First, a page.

Find reliable independent health and treatment information about stroke written by Australian experts. This includes resources for consumers and health professionals.

About stroke

A stroke happens when the blood flow to the brain is stopped, causing brain cells to die.

Strokes are a medical emergency, as they can lead to permanent damage to parts of the brain, loss of functions such as speech, or cause death.

If you have been told you are at risk of stroke, it’s important to be aware of the main symptoms of stroke.

Transient ischaemic attacks (TIAs or mini-strokes) have the same underlying causes as stroke – an interruption in blood flow to the brain. TIA symptoms are shorter-lived than a stroke, however they can be a warning sign of stroke and need to be treated.

If you are at high risk of a stroke caused by a blood clot (ischaemic stroke), then preventing stroke is important. You may be given an anti-clotting medicine such as warfarin (an anticoagulant) or aspirin (an antiplatelet medicine) to lower your risk of blood clots forming.

There are several risk factors for stroke, many of which can be reduced with either medicines or lifestyle changes. Find out what else you can do to prevent a stroke.

Find out more

For health professionals  

Patients who are at high risk of ischeamic stroke should be given either an antiplatelet or an anticoagulant as primary (or secondary) prevention. For most patients the need to reduce the risk of stroke will outweigh the risk of bleeding. Those who are at risk of bleeding should have their risk factors addressed.

Our CPD activities

Consolidate your knowledge on stroke, brush-up on current guidelines and practices and earn CPD points through our learning activities.

For your patients

Use the following tools and resources especially designed for use in your consultations with patients.

Other tools and resources

Latest information - stroke


09 Dec 2014 Recent studies of fish oil supplements have found that it's unlikely they help reduce heart attacks or strokes in people who already have cardiovascular problems.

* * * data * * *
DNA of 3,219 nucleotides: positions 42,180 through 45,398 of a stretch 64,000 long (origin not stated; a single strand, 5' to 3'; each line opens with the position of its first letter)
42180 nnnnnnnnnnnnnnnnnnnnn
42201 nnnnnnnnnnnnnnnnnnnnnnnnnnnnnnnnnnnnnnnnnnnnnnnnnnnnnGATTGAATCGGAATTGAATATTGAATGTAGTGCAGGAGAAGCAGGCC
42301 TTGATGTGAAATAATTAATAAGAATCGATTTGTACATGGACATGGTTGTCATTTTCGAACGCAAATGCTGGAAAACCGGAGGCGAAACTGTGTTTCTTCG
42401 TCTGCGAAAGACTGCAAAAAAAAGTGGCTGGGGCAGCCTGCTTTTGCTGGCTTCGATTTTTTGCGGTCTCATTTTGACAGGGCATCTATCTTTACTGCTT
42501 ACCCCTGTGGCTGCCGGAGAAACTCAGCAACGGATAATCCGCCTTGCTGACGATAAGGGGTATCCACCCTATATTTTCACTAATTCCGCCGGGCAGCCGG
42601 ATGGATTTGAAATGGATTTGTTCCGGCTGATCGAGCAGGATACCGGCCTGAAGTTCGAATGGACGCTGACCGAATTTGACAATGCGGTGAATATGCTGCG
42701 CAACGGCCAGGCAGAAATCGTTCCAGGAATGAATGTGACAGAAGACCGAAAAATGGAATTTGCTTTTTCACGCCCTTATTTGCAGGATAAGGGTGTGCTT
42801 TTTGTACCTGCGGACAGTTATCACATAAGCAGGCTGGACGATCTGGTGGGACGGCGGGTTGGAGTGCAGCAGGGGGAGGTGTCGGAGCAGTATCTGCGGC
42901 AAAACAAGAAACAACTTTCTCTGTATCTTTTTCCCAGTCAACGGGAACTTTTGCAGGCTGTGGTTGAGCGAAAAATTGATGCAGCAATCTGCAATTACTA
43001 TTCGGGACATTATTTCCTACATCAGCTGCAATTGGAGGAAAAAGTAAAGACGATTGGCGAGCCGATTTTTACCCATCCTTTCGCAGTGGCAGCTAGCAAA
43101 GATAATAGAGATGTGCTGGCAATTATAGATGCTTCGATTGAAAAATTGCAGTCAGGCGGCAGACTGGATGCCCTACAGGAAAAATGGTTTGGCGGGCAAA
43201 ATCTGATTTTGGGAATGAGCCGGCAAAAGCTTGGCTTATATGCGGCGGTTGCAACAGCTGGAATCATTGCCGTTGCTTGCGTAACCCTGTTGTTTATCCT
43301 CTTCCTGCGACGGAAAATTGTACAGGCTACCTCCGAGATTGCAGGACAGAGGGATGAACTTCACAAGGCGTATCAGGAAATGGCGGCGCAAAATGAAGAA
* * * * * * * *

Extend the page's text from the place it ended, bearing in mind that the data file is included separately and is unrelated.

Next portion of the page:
(Consumer publication)
11 Aug 2014 Stopping dabigatran suddenly is dangerous, and could put you at risk of blood clots, leading to a stroke. Talk to your doctor about the risks and benefits in your particular situation before making any decision about stopping dabigatran.
For health professionals (Health professional publication)
11 Aug 2014 Data suggesting variation in plasma concentration of dabigatran (Pradaxa) affects clinical outcomes contradicts key marketing claims. These data imply that, like warfarin, close monitoring would optimise dabigatran treatment. Does this change practice?
(Media release)
06 Aug 2014 With anticoagulant medicine dabigatran (brand name Pradaxa) in the news this week following reports that safety information about the medicine had been withheld by the manufacturer, NPS MedicineWise is reminding people not to stop taking it without talking to their doctor.
For health professionals (CPD activity)
23 May 2014 This free case study on oral anticoagulants and stroke prevention is for GPs, pharmacists, nurses and students.
For health professionals (Health professional publication)
25 Mar 2014 Is the risk of haemorrhagic stroke increased in people taking statins? Are statins are suitable for people with a history of haemorrhagic stroke? What is the evidence around statin use and haemorrhagic stroke?
(Media release)
14 Feb 2014 NPS MedicineWise is reminding health professionals that while various media reports have recently linked statins to a variety of adverse events and questioned their efficacy, these drugs remain one of the most effective strategies for reducing the risk of cardiovascular disease (CVD).
(Media release)
14 Feb 2014 NPS MedicineWise is reminding health professionals and the general public that the cholesterol-lowing medicines statins remain one of the most effective strategies for reducing the risk of heart attack and stroke.
14 Jan 2014 Blood pressure is measured by a sphygmomanometer. A specialised cuff wraps around your upper arm and connects to a device for measuring and recording blood pressure. For most adults, normal blood pressure is regarded as 120/80 mm Hg (120 over 80) or less.
14 Jan 2014 Making positive changes to your diet and lifestyle can help to lower your blood pressure. Your doctor may also prescribe blood pressure-lowering medicines.